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Proceedings Paper

Discussions on radiation and space environment exposure of replicated optical mirrors produced from carbon composites
Author(s): R. C. Romeo; R. N. Martin; K. Bollweg
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Paper Abstract

Radiation effects are well know to cause significant degradation in polymer materials. Low earth orbit (LEO) radiation exposures cause ionization potentials that can undermine mechanical properties of polymers. In particular, small scale degradations can undermine carbon / polymer composite mirrors used in imaging applications. High specularity surface finish is required for optical mirrors and that surface is vulnerable to radiation ionization degradation thereby undermining the optical performance of the mirror in that environment. Experiments involving radiation ionization and its effects on replicated carbon/polymer composite mirrors will be will be discussed; 6 replicated carbon/polymer composite mirrors on the Materials on the International Space Station Experiment, MISSE 7 and MISSE 8, the replicated RICH mirror the Alpha Magnetic Spectrometer (AMS-02) and testing on the RICH 1 replicated mirrors in the LHCb experiment. Results are favorable for optically coated composite mirrors in terms of mirror figure, reflectivity and surface finish, but no so on uncoated polymer mirrors.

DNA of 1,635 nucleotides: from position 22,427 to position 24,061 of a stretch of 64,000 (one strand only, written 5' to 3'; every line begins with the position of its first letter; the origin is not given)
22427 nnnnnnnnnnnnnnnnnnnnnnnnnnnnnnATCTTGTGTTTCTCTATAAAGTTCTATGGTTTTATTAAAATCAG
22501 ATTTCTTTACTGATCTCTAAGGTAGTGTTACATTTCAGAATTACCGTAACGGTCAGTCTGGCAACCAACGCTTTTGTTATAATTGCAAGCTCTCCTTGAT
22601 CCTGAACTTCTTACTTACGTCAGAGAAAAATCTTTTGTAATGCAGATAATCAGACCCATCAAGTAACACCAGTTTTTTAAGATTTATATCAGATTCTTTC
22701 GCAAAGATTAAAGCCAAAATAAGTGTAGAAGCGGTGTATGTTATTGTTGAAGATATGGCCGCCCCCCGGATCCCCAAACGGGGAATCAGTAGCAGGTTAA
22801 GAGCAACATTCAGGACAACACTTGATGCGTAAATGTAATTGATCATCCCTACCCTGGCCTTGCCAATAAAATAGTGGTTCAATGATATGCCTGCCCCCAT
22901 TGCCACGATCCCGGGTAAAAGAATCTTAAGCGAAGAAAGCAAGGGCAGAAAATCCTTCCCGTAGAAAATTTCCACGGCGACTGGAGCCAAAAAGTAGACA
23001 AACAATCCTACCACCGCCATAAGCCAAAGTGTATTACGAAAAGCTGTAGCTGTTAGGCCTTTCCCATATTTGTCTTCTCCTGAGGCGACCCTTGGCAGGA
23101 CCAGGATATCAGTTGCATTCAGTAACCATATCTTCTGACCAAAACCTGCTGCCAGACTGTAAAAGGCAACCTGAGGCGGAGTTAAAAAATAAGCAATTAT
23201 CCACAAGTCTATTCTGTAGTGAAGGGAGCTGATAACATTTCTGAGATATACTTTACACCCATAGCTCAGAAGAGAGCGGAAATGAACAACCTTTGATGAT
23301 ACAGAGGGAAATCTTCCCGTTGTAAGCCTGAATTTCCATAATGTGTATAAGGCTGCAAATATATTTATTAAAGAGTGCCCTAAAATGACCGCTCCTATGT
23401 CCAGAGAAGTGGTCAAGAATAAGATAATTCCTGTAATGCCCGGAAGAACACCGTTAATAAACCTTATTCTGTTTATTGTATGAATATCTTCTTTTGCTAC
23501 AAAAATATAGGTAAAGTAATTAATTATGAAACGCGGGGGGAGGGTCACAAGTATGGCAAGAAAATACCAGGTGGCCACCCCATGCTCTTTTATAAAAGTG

Paper Details

Date Published: 1 September 2015
PDF: 9 pages
Proc. SPIE 9616, Nanophotonics and Macrophotonics for Space Environments IX, 961602 (1 September 2015); doi: 10.1117/12.2206184
Show Author Affiliations
R. C. Romeo, Composite Mirror Applications, Inc. (United States)
R. N. Martin, Composite Mirror Applications, Inc. (United States)
K. Bollweg, NASA Johnson Space Ctr. (United States)


Published in SPIE Proceedings Vol. 9616:
Nanophotonics and Macrophotonics for Space Environments IX
Edward W. Taylor; David A. Cardimona, Editor(s)

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